Keywords

  • Dying
  • Multidisciplinary team
  • Nursing home
  • Older persons
  • Palliative care
  • Signs

Background

The average age of the Swedish population is increasing, and it has been calculated that in 2030 one person in four will be 65 or older [1, 2]. Meanwhile, the Swedish “ageing in place” ideology, whereby older persons should be able to live at home for as long as possible, has led to there being a decreasing number of beds in nursing homes. This has in turn led to a situation where it is only the most frail older persons in our society today that are living in nursing homes [3]. Thus nursing home residents in Sweden are old, frail and usually have multiple chronic diseases, making the nursing home a major arena for the provision of palliative care. However, it has been found that palliative care has not been available for older persons dying from multiple morbidities or “old age” to the same extent as for younger persons, perhaps because it can be more difficult to identify when the final stage of life begins [46].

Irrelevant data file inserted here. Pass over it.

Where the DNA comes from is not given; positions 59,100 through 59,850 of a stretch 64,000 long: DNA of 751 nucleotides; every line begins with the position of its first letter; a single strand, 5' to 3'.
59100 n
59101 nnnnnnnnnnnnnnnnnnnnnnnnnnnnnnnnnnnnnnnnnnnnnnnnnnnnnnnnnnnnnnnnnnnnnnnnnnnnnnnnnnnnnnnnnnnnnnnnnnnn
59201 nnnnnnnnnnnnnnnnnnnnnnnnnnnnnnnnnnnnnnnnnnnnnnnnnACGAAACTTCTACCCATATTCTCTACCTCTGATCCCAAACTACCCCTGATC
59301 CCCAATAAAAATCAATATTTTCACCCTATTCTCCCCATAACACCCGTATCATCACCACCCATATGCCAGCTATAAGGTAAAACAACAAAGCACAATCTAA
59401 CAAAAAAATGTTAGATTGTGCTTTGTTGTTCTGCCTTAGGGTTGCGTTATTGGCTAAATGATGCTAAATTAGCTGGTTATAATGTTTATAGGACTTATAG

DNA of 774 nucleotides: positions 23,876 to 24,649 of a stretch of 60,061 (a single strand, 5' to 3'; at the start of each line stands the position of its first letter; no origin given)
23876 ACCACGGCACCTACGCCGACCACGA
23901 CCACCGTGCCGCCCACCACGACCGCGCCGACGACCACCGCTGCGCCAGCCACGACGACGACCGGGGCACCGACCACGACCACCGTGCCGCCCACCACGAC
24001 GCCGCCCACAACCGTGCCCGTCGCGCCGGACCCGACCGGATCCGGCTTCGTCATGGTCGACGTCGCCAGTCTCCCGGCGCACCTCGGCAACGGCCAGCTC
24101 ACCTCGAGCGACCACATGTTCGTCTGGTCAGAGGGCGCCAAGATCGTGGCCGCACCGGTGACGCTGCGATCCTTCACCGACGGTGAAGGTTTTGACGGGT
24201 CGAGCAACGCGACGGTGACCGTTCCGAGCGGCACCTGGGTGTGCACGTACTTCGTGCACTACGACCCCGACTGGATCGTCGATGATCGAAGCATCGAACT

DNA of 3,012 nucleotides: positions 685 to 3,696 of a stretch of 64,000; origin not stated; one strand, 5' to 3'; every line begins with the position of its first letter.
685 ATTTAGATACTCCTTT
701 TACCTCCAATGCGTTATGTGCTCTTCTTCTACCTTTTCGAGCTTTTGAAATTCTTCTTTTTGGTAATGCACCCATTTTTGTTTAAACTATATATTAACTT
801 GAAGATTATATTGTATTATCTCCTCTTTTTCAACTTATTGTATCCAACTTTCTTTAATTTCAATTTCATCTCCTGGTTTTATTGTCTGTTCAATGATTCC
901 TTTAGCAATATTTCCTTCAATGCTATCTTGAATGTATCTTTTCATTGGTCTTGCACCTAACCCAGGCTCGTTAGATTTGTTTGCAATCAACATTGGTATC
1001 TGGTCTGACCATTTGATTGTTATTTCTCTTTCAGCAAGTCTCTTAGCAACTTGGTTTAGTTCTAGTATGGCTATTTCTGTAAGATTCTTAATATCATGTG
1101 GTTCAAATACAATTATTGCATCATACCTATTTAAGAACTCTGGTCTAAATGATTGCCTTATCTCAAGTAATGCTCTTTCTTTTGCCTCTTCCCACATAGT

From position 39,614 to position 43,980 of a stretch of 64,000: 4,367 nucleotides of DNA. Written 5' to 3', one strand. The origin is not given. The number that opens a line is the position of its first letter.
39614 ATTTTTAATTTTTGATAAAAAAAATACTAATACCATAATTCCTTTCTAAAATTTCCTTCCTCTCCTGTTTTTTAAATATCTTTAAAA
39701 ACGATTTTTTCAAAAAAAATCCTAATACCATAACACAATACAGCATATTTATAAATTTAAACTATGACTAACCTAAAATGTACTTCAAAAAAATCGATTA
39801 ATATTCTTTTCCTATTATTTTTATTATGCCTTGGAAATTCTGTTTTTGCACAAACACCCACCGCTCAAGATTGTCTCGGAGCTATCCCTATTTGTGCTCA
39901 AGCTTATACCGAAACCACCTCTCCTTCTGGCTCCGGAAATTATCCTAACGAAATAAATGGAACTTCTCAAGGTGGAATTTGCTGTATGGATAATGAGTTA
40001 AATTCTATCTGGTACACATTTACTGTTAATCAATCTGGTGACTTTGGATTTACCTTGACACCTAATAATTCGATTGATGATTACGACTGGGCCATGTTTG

The majority of the older persons living in nursing homes also die there [5, 7, 8]. Dying from old age or a chronic disease is often a prolonged suffering with increasingly impaired function, and it is difficult to identify deterioration that signals a short survival or death [9]. Recognizing that a person is dying is often a difficult and complex process [5, 10] but identification of physical, psychological and other changes may help the staff to enable the older person to participate in planning the care in accordance with their own preferences and values and to prepare themselves and their families [11].

Several studies emphasize that information and preparation for the older person can contribute to less fear, fewer misunderstandings and the exploration of wishes with regard to the process of dying [1113]. However, studies [6, 11] have shown that older persons are insufficiently informed about the imminence of death, for which reason few of them have the opportunity to express their wishes concerning care for the last phase of life. A qualitative study of chronically ill persons in nursing homes [14] points to the importance of a palliative care approach at an early stage of dying at nursing homes: there is likely to be a better quality of life when the older person’s multi-dimensional needs can be satisfied. The importance of a palliative care approach at an early stage of dying, together with early planning, is confirmed by other studies [1517].